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volcanic moonscape: haleakala crater

Filed under: — adrian @ 5:19 pm

Originally it was just going to be a hiking to a cabin to sleep for the night and hiking back out. Not too hard, right? Then the details started to reveal themselves: it was 10 miles each way of hiking…at altitude (between 6.5K and 10K ft.)…on sand (partially). That’s starting to get a little harder.

The hike into Haleakala Crater last weekend did end up being pretty hard, but it was well worth it.

After a day of sitting on the beach, snorkeling, eating and going to a luau, we woke up bright and early and headed to the eastern side of Maui, up a windy and increasingly colder road up up the gradual slope of Haleakala. We stopped at the ranger station; our 8 minute don’t-destroy-the-crater video out of the way and back-country permits hanging from our bags, we headed to the summit.

From the parking lot there, I could see the lava rock and the clouds below us. This is not bad, I thought…When I went to the other side of the parking lot, to the visitor’s center and I could see the full extent of the crater below. It was massive. There was some vegetation, but it seemed nevertheless like I was looking down into a lunar crater, with a mostly black rock landscape and a number of cinder cones sticking up.

The next few hours were down, down, down on sliding sands–in more ways that ones as that’s also the name of the trail there. The landscape was deep browns, reds and blacks and the ever-growing walls of the crater. The vegetation was sparse grasses and some silverswords–only found in Haleakala. It was quite mildly otherworldly compared to what we’d see later but at the time it was quite amazing.

We broke at lunch time at the first cabin–there were three cabins and we were staying at the farthest one in (of course). The woman who was staying there already had some water boiled for sanitization, so we filled up. Right around there, we started noticing the changing scenery. There was some brown grasses and small shrubs. We could see where we were going–to a small field under a set of craggy and lush cliffs.

I stretched at lunch, but I knew it was already too late/ I had too much left to do to save my calves from pain. We hiked on.

After a couple hours of hiking, hardly breaking a stride, let alone taking a break, we hit the cabin, nestled under the cliffs as we could see from afar. Clouds were now rolling over those cliffs like a slow waterfall. The nene–non-migratory geese that are native to Hawaii–were gathered around the cabin with their young.

After sitting and recuperating a bit, I looked outside. I don’t think I’ve had a nicer view out my window in a long time–perhaps ever. It also had an amazingly situated outhouse. Later we realized that we’d all independently left the door of the outhouse open so we could have view while doing our business.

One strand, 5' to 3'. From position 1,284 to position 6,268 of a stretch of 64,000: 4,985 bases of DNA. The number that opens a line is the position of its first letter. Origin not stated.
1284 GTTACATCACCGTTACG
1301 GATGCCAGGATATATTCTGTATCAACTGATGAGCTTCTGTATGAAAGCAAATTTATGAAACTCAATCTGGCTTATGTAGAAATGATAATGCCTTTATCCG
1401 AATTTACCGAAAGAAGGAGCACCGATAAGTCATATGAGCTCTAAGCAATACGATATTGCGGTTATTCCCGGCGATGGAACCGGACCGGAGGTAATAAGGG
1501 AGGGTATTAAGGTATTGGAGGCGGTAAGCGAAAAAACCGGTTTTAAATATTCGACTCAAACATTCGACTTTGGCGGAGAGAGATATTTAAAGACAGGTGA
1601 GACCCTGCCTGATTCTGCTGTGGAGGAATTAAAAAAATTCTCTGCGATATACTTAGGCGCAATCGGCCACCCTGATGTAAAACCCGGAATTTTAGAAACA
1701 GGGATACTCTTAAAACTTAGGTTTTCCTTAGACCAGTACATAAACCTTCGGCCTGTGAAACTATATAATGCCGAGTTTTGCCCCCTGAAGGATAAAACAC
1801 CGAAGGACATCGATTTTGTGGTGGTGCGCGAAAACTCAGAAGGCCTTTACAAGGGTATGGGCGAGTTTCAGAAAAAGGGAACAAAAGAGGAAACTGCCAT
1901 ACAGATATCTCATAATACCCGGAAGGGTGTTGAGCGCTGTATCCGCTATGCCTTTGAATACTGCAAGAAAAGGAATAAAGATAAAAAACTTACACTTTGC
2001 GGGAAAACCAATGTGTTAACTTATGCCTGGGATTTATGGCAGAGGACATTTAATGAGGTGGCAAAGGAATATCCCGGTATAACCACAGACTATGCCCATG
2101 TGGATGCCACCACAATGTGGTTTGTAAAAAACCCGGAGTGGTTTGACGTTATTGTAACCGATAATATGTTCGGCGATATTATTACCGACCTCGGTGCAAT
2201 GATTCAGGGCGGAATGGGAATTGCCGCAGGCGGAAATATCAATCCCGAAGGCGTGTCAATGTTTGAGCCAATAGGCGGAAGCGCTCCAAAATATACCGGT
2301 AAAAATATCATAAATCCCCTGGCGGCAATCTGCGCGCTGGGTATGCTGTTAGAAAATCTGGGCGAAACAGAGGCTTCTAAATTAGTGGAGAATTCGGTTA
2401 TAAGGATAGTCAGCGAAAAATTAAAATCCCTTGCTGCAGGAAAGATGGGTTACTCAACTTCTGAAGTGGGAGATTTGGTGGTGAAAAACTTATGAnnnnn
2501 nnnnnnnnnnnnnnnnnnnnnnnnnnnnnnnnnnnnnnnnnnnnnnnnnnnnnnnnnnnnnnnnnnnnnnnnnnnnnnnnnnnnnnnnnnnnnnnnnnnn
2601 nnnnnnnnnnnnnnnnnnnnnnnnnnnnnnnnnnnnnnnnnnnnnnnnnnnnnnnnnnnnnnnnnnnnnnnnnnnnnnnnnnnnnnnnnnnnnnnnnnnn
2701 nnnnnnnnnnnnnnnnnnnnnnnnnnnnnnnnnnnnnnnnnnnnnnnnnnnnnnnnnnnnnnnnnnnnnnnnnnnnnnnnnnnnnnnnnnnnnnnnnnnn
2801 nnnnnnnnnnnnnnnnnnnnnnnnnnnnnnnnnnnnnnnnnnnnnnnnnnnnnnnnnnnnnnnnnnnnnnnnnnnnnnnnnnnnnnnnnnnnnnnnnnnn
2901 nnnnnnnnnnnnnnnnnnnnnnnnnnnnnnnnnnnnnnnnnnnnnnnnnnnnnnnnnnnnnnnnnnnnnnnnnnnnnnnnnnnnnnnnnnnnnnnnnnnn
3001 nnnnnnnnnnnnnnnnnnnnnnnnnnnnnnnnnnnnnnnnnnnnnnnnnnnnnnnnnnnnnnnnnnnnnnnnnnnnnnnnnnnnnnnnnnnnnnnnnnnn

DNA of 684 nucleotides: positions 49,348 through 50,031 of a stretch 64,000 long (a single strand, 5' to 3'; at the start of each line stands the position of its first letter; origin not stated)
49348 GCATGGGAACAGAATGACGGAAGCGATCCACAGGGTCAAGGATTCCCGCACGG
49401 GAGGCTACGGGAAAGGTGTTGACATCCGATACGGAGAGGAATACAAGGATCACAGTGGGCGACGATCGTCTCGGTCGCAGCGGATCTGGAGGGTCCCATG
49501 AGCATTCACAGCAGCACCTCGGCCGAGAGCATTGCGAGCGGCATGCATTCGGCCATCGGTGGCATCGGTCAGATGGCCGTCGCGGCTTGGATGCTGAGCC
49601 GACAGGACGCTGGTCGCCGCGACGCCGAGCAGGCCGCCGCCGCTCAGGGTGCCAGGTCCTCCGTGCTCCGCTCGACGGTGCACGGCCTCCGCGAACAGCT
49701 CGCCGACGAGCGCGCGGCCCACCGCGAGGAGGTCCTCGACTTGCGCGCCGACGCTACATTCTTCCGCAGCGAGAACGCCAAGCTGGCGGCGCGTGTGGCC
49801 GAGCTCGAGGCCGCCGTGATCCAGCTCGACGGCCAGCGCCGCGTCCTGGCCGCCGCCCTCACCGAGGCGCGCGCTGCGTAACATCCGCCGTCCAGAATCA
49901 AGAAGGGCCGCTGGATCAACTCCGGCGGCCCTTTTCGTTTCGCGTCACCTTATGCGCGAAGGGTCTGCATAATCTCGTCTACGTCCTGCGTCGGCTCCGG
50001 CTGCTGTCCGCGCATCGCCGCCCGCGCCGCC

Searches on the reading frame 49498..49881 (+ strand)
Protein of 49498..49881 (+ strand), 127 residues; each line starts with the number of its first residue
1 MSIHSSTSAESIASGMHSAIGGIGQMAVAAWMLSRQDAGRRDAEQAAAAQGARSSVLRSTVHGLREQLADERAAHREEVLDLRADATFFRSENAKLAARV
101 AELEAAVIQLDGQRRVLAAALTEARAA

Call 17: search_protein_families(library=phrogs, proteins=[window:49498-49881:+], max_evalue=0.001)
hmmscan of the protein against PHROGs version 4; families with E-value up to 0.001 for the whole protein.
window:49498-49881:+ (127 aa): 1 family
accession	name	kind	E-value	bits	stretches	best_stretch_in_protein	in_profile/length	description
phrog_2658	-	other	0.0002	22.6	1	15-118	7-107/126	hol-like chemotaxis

After eating–we could have all eaten forever, I think, but we only brought so much food–and passing around a small bottle of scotch, we went out to see the stars. I have never seen stars like that. There were so many stars that I couldn’t make out common constellations anymore. We also saw planets (Venus–it was so bright you couldn’t see stars in its part of the sky), multiple satellites and and a shooting star.

After a somewhat restless and chilly night, dawn rose and blanketed the crater in warm light. Breakfast and cleaning the cabin, followed.

The clouds were rolling over the hills again and it was misting and windy. Within twenty minutes, the sun was out, it was starting to look more like a savanna than a rain forest and I’d lost two layers.

One we passed back into the dry part of the crater, the volcanic soil, the heat of the day and the dryness made us feel like we were on a martian death march; or, that we’d fallen into the stranded-in-a-desert part of an old movie only to have to hike to civilization.

By this point, I felt my calves tightening with each step and my hips starting to hurt more and more. We stopped for lunch at the last cabin, in a savanna sort of region. After filtering some water, we got through the last little bit–1000 feet elevation over 2 miles–mostly through determination. The parking lot and the car approached far too slowly in the last minutes. But in the end, it was well worth the wait.

this feels a bit unfinished–I may come back to revise this

5 Responses to “volcanic moonscape: haleakala crater”

  1. Lauren Says:

    Gorgeous pictures. The otherworldly moonscape thing (and other parts of this) reminds me of Kili- above the tree line, I felt like I was in Star Wars or something. I envy you the trip!

  2. Jesse Says:

    This post reminds me of Kili as well!

  3. adrian Says:

    Lauren, that’s funny–during the hike the red/ brown dirt coated around my ankles reminded me of walking around Dareda Mission with you and that got me thinking about your hike up Kilimanjaro.

  4. laura Says:

    wait. when were you there? ah. i am so behind on your life, friend!

  5. adrian Says:

    Feb 15-16.

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